4. Cooperative Extension Service (CES). If it is the main business of ASCS to hand out money and that of SCS to hand out advice, it is the main business of CES to hand out information. The Extension Service was founded in 1914 and is funded (as its name implies) by federal (USDA), state (University of Illinois) and local sources which account for 40 percent, 50 percent, and 10 percent of its budget, respectively. There is a CES office for each county (although some small counties share facilities) which together employ more than 400 professional field staff plus another 500 to 600 support staff. The field staff is augmented by roughly 150 people based at the U of I who hold professorial appointments in various disciplines and who function as what one CES official describes as "itinerant teachers who train field staff, prepare brochures, etc. CES's mandate is broader than either ASCS or SCS, since its clientele includes suburban tomato gardeners as well as farmers, and its county offices often include advisers in horticulture, nutrition, and home economics as well as agriculture. CES is to the up-to-date farmer what party telephone lines used to be to gossips.
ASCS, SCS, CES, and the SWCDs are hardly the only agencies combatting erosion. The state's Department of Conservation is involved, as is the U.S. Forestry Service. State and federal Environmental Protection Agencies (IEPA and USEPA) are active too, as is the Farmers Home Administration (FmHA). All of these governmental units fund, review, or otherwise have a hand in such USEPA funded programs as the Rural Clean Water Program (RCWP).
Soil erosion clearly has not lacked official attention. But erosion continues anyway. Why? In the case of erosion from farms, the answer may be summarized in two words: "voluntary" and "incentives."
Farmers as a group are notoriously jealous of their independence, and the administrative structures of farm programs of every kind have been built to accommodate their clientele's affection for local control and their abhorrence of regulation. The voluntary nature of erosion programs made participation a function of economics (which concerns every farmer) rather than ecology which concerns only a few). To farmers pushed onto the thinnest of profit margins by increased costs for fuel, fertilizers, equipment, and loans, erosion control was simply unaffordable. Specialists from the SCS, the CES, and other agencies had complained for years about the wastage of Illinois topsoil, but their warnings were lost in a clatter of combines rushing to harvest enough corn to meet the next bank payment.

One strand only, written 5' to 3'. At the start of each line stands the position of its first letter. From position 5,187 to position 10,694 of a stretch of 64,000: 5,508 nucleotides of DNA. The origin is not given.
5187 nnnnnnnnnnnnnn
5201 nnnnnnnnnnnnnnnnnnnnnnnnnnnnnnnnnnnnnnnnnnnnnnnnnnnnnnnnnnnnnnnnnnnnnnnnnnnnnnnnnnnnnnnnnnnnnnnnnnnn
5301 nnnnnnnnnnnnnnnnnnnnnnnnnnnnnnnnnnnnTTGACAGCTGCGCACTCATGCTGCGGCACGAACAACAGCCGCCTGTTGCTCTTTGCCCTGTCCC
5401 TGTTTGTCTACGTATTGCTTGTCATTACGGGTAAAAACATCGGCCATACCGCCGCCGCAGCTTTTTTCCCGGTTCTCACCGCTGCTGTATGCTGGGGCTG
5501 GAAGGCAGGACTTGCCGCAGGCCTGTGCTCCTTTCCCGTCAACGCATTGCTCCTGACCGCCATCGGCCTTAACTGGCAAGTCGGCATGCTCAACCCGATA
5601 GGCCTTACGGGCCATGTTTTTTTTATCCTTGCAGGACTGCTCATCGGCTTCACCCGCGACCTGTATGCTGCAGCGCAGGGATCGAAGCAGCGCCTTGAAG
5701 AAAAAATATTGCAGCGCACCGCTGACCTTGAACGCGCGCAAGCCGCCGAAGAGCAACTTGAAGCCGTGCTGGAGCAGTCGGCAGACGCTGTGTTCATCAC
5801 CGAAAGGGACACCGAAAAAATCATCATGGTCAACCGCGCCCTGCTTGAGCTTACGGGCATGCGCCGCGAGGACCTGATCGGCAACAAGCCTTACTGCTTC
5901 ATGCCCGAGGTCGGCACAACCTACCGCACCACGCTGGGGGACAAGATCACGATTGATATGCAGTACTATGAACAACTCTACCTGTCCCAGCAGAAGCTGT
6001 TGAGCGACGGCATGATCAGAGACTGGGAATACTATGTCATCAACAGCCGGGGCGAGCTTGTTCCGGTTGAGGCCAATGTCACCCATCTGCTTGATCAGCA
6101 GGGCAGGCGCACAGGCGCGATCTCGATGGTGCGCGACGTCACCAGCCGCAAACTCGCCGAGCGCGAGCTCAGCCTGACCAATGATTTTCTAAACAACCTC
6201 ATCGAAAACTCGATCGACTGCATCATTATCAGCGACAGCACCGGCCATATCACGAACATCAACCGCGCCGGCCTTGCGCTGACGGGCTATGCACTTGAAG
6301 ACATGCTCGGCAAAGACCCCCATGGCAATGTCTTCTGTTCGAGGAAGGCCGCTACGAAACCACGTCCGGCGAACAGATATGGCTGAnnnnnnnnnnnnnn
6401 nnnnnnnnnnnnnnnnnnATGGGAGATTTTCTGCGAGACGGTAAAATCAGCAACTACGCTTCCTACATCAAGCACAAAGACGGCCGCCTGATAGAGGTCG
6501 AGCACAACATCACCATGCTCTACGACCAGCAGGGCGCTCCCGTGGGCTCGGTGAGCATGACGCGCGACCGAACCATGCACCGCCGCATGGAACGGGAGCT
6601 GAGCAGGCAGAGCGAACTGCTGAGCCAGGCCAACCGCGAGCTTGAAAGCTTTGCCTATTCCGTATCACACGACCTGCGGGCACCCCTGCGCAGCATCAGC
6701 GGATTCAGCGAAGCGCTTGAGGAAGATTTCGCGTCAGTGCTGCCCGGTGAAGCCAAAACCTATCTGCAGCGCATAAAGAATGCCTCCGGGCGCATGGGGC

In 1977, succumbing to pressure from the Association of Illinois Soil and Water Conservation Districts, the General Assembly had amended the state's Soil and Water Conservation District Act to mandate IDA to devise a set of erosion and sediment control guidelines which could be used by SWCDs to model local soil loss standards. However, it was not a farm agency but the U.S. Environmental Protection Agency (USEPA) which first transformed farm erosion from merely another program into an issue in Illinois. Section 208 of the 1972 federal Water Pollution Control Act required that Illinois develop a water quality management plan to control pollutants entering water from so-called "non-point" sources such as farm fields. Consequently, the Illinois EPA (IEPA) in 1977 established a Task Force on Agricultural Non-Point Sources of Pollution to identify causes and cures for farm-related pollution, including sediment.
The "208 process" in Illinois became in effect a statewide seminar on the subject of farm pollution, especially pollution caused by erosion. Two years of hearings, studies, debate, and revision involving virtually all factions of the state's agriculture and environmental communities resulted in a 384-page report which summarized (with modest revision by IEPA) the views of the largely pro-farming task force.
In its final form the 208 plan pegged sediment as the gravest threat to water quality in Illinois, and named farm erosion as its principal source. It recommended that soil losses on all Illinois farmland be reduced to the so-called "T" level of no more than five tons per acre per year (the rate of loss at which soil theoretically can be replaced by natural process of soil-building) by the year 2000. It made the Illinois Department of Agriculture (IDA) responsible for an erosion control program which would meet this deadline, and charged IDA to develop state erosion guidelines which would then be used by SWCDs to draft specific erosion standards based on local soil types and terrain—in effect adopting the state's fledging erosion control program.